In an effort to strengthen its balance sheets against the impact of the ongoing Covid-19 pandemic, McLaren has decided to put its iconic Bruce Wayne Batcave-esque McLaren Technology Centre headquarters in Woking up for sale.
The property has been in the ownership of the McLaren Group since its completion in 2004. However, the firm has instructed property agent Colliers to begin marketing a sale-and-leaseback offer for the headquarters to the tune of around 200 million British Pounds, as reported by Sky News.
The sale will include all three buildings at the headquarters, including the main Stirling Prize-shortlisted McLaren Technology Centre, the McLaren Production Centre where the McLaren road-going cars are built, as well as the McLaren Thought Leadership Centre.
In the event of a sale, McLaren will lose ownership of the prestigious site. However, day-to-day operations will still remain in place as part of the leaseback deal.
“The potential sale and leaseback of our global headquarters and the appointment of banks to advise us on a debt restructuring and equity raise are part of the comprehensive refinancing strategy that we announced earlier this year,” a McLaren spokesperson said statement.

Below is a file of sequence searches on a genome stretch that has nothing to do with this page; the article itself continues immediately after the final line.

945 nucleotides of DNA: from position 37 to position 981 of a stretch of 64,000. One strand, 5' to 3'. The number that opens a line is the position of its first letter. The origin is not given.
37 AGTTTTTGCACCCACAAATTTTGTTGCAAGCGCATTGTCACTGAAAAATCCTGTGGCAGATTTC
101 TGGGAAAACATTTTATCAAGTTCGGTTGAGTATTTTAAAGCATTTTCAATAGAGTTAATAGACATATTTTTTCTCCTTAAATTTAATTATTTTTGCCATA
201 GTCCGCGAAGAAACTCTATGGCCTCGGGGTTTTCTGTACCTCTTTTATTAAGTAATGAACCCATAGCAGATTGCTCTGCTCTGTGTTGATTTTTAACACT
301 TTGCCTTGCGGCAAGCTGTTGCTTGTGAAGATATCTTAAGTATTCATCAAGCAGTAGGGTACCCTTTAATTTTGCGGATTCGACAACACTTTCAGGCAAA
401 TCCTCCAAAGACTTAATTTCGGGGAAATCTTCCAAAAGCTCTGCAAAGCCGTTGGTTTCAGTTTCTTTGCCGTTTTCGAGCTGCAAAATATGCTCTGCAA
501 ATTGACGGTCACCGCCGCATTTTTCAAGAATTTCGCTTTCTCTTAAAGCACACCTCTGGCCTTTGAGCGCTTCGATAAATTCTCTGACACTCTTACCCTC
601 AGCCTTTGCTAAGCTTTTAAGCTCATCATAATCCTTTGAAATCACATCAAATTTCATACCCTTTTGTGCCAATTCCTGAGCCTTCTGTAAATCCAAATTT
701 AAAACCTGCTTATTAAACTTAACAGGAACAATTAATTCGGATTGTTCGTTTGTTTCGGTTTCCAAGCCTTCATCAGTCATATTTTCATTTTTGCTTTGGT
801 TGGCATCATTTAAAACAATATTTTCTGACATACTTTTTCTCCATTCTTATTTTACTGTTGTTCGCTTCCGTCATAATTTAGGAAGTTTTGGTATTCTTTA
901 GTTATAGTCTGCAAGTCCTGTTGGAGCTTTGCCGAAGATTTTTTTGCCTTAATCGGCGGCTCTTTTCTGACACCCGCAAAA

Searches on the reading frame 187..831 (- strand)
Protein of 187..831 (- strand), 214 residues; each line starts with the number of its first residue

“Building on the shorter-term measures that we put in place over the summer, these initiatives will deliver a stronger balance sheet and ensure that McLaren Group has a sustainable platform for long-term growth and investment. The proposed sale and leaseback mirrors best practice among leading companies and will have no impact on our day-to-day operations.”
The sale of its headquarters is part of a larger cost-cutting plan across the entire McLaren Group due to the impact of the global health pandemic. Earlier this year, the company announced that it is cutting 1,200 jobs – more than a quarter of its entire workforce – across the entire group.
The British firm also recently sought for a loan of up to GBP275 million against its classic cars collection and the Woking HQ, securing a lone of GBP150 million from the National Bank of Bahrain. Recent reports also suggest that the company is looking to sell a minority stake to its illustrious Formula 1 team.
McLaren Group executive chairman Paul Walsh said, “This is undoubtedly a challenging time for our company and particularly our people, but we plan to emerge as an efficient, sustainable business with a clear course for returning to growth.”